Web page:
Averardo Renato Ciriello, born in Milan on 28 May 1918, at only 17 years old he began working for a big advertising agency in Milan, the I.M.A. (Idea Metodo Arte), at the same time completing his studies at Liceo Artistico and at Scuola Superiore di Arte Applicata. During the Second World War he was called up to arms obtaining to be assigned to the Propaganda Bureau of Italian Navy in Rome where he continued his artistic activities, collaborating until the end of the conflict with publications of war propaganda such as Prore armate and Acqua salata. He decided to remain in Rome to work with the first publishers who, with great effort, were resuming their activities.. He collaborated with L’Intrepido, a comic-book periodical by Fratelli Del Duca , illustrating the first post-war episode of “Il principe azzurro” (scripts by Luciana Peverelli), and the second episode of “Giorgio Duca di Serano”, entitled “La freccia d’argento”.
He also illustrated plates/covers for La Tribuna Illustrata and for magazines such as La Falena and Le Nuove Grandi Firme by Editore Da Imera - Rome. With humorous panels he simultaneously collaborated with Il Travaso, Pettirosso and Marc’Aurelio. He also cooperated for the weekly magazine for kids Giramondo.
In the same period he illustrated wonderful covers for the magazine Sette, followed by the magazine Otto, before being forced to close because of the continuous requisitions. Here Ciriello did not overlook the art of comics, also illustrating some stories with diluted ink tecniques: initially with an adaptation of “Le memorie di Giacomo Casanova”, followed by “Casanova farebbe così” and “Bel Ami” updating to our own times the famous character of Guy de Maupassant.
His next collaboration was with the magazine Supergiallo, where he realized both internal illustrations and ten half-tone planes for the story (by a text of A. Wallace) “Il dado azzurro”. In 1947 he did a bizarre experiment, translating into comics the magazine Follie 1947, which saw a hot catwalk of half-dressed women, rotating around the comic personality of Erminio Macario, very famous at that time.
In that period he was contacted by Lux Film for the creation of some movie posters, and he revealed himself so skilled that, from the 1948 onwards, drawing movie posters became his main activities with a great deal of recognitions. Indeed, between the 50’s and the 70’s, he illustrated over 3000 posters. However this very intense and profitable activity did not distract him from drawing covers – for crime novels such as I gialli polizieschi americani, I gialli del triangolo, I narratori americani del brivido, all published in Rome – and from collaborating with several magazines: Il Travaso, Marc’Aurelio, Detective, Serena, Giorni.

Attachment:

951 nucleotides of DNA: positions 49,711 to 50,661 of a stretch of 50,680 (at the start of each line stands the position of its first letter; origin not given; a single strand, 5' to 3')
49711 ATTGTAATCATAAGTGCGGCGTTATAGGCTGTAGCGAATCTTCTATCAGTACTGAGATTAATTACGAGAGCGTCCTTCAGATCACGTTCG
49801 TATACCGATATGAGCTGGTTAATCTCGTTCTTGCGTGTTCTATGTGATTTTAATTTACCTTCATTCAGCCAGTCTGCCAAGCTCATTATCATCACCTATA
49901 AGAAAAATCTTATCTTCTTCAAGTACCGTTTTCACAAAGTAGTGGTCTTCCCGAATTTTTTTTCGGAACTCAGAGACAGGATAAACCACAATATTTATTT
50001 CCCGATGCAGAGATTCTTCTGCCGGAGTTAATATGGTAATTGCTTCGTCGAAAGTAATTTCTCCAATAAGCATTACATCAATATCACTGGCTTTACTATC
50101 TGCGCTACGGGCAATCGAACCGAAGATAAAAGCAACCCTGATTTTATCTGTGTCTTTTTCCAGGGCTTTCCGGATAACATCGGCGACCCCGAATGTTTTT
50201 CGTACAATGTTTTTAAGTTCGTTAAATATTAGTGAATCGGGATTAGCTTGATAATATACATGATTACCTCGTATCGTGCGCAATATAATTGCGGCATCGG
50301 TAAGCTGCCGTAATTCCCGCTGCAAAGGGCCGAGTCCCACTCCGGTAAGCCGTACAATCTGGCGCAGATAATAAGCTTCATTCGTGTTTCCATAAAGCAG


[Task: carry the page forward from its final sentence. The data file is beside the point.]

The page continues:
From 1966 to 1968 Ciriello moved to Milan, for working as a cover creator at La Domenica del Corriere, in replacement of Walter Molino who had interrupted his collaboration. But it is only a short period. Returned to Rome, he illustrated covers for La Tribuna Illustrata and, over several years, also for books addressed to young audience: in the series “Children’s Classics” by Casa Editrice Fratelli Fabbri he curated the illustrations for Ben Hur and The Prince and the Pauper, while in the series “Masterpieces for the Green Years” edited by Mondadori were published Treasure Island and The Call of the Wild.
In the 70’s he returned to illustrate adult comics, a genre quite popular at that time, above all with dozens of titles in pocket-size format. He worked mainly for Editrice Ediperiodici, illustrating suggestive covers for the series entitled Maghella and Lucifera, as well as for the series Star Stories. In addiction, for Editrice Tattilo, he illustrated several covers of erotic-satirical magazine Menelik, under the pseudonym of Max Perrier. All this, without never stopping his work of movie-posters illustrator.
Until the late 90’s, in spite of his old age, he has continued his work of illustrator. He has also continued to live in Rome, on 22 November 2003 he received the Caran D’Ache Award for “a life dedicated to illustration”, within the Expocartoon Mediagate Show of Rome. Amongst the awards received by Ciriello in the past deserve a mention: “Spiga Cambellotti” 1953, for the great appreciation of his posters and the “Tavolozza d’Argento” for the movie poster Samson and Delilah.